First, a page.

Who was Franz Kafka and why is he extra fashionable than ever?

Born in Prague in 1883, Franz Kafka belonged to the German-speaking Jewish minority, which made him somewhat of an outsider to begin with.

He also felt little acceptance from his family and suffered throughout his life at the hands of his father in particular, who would have preferred his son to be a businessman rather than a writer. 

Unable to make a living from writing alone, Kafka worked from morning to noon as an insurance clerk and then devoted himself to the things that gave him pleasure. He rode a motorcycle, went to the movies and visited brothels.

He was sporty, went on city trips to Paris and Berlin, and enjoyed being around people. But he didn’t get on so well with women, which was partly due to social expectations. How much closeness was acceptable if one had serious intentions? Kafka was uncertain.

Famous thanks to a close friend

Kafka wrote in the evenings and at night: diaries, short stories and novels. His best friend, Max Brod, whom he had met while studying law, recognized Kafka’s literary talent and encouraged him to publish his work. But Kafka doubted his writing abilities. In 1924, he died of laryngeal tuberculosis only a few weeks before his 41st birthday. He had previously instructed his friend to burn all his writings after his death.

But fortunately for posterity, Max Brod did not comply with this wish, otherwise works such as “The Trial” would never have been published. Today, the unfinished novel is one of Kafka’s best-known works. It is about a man who becomes a defendant but never finds out what he is accused of having done. And, as usual with Kafka, this story does not end well.

‘The Trial’ by Franz Kafka

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Kafka’s global appeal

Nowadays, Kafka is read all over the world. In Germany young people read him at school as part of the curriculum. In India, he is known in intellectual circles, and he’s also popular in Mexico, Colombia and Argentina. The list is endless.

Numerous international writers refer to Kafka in their own novels and see him as one of the most important modern authors of the 20th century. Colombian writer and Nobel Prize winner Gabriel Garcia Marquez, who died in 2014, even said that it was reading Kafka’s novel “The Metamorphosis” that inspired him to write his own books.

Kafka’s particular sensibility also lives on through the adjective “Kafkaesque,”which can be found in many languages including German, English, Korean, Turkish, French, Japanese, Russian and Italian. The term describes something that seems unfathomably threatening — absurd, bizarre and inexplicable.

Why is Kafka still relevant today?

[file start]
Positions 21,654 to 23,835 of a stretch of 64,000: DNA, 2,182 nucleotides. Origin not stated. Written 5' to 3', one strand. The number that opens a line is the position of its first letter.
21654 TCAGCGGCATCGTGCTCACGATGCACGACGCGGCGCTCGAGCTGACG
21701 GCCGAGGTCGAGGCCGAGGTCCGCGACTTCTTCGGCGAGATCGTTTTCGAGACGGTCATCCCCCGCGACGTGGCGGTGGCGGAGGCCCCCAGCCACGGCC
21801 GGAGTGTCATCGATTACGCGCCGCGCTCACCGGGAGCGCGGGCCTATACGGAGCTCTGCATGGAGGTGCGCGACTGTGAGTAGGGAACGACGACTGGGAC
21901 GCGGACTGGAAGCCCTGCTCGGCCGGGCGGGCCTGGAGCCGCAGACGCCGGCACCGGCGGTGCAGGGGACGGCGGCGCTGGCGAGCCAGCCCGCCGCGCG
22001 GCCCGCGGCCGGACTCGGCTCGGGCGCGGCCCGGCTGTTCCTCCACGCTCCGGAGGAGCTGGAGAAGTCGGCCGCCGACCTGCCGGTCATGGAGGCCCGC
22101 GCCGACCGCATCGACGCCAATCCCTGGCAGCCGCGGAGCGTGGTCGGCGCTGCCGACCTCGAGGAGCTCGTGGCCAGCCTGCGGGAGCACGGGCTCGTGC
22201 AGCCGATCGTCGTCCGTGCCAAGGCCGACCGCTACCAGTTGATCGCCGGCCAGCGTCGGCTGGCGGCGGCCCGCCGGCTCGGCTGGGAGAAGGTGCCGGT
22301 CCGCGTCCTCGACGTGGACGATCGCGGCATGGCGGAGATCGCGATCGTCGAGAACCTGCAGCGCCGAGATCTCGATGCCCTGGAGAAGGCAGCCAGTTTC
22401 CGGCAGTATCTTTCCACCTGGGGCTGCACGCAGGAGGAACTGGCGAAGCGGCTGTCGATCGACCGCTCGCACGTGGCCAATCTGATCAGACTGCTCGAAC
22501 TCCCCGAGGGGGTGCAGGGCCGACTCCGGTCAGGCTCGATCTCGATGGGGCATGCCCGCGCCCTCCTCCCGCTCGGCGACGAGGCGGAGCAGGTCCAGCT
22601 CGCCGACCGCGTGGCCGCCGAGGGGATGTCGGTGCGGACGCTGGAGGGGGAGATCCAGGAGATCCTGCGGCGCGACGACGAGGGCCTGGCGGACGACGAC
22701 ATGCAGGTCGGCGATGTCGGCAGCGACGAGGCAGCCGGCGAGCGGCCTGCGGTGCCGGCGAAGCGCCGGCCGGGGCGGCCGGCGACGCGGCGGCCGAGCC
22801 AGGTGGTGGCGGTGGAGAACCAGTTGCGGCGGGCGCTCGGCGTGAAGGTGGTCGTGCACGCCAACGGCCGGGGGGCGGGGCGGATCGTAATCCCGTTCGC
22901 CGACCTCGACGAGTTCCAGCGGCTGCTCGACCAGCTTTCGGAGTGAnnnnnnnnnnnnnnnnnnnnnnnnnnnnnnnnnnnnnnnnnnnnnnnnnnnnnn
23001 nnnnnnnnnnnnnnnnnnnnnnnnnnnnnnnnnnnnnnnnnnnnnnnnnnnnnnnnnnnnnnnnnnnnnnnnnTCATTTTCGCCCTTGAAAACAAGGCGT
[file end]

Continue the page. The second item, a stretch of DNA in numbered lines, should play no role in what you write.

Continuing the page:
The writer dealt with timeless themes in his stories, such as bureaucracy and dealing with authority — or rather, the feeling of being at its mercy. Colombian writer Hernan D. Caro asks in the podcast series “Being Kafka” whether the famous author’s texts were inspired by dreams or, more specifically, nightmares.

A drawing by Franz Kafka, "Man at a Table." A sketch in black ink a figure sitting at a table, head resting on the hands upon the tabletop.
Kafka not only wrote tirelessly, he also produced several drawings, like this one, used for the novel ‘The Trial’Image: picture alliance/akg-images/Archiv K. Wagenbach

Kafka’s stories mostly revolve around human experiences. They poetically describe the feeling of being lost, alone and helpless in this world. All these feelings are universal. They apply to people then and now, all over the world. They are completely independent of cultural contexts or political structures. That is why Kafka is read and understood on all continents.

His clear, understandable language also makes it easy for translators to adapt his texts into other languages, explains Caro. And he has given authors who came after him an incredibly great gift by showing them how to write about the strangest of topics as if they were the most normal thing in the world.

But Nazi Germany took a dim view of Kafka’s books, banning and burning them where possible. For a long time Kafka was more popular abroad than in Germany.   

What fascinates Gen Z about Kafka?

Kafka has become a meme on social media. This is particularly true of the vermin that protagonist Gregor Samsa mutates into in “The Metamorphosis.” 

Young people exchange Kafka quotes on TikTok and Instagram. They may not always be correct, but that does not detract from the Kafka worship, which culminates in birthday cakes with Kafka’s likeness, also posted online.

Kafka often appeals to young people because they, too, come into conflict with authority and sometimes feel just as lost as the author’s characters. Franz Kafka’s themes of alienation and isolation, and questions of identity, seem just as relevant today, a century after the writer’s death.

This article was originally published in German.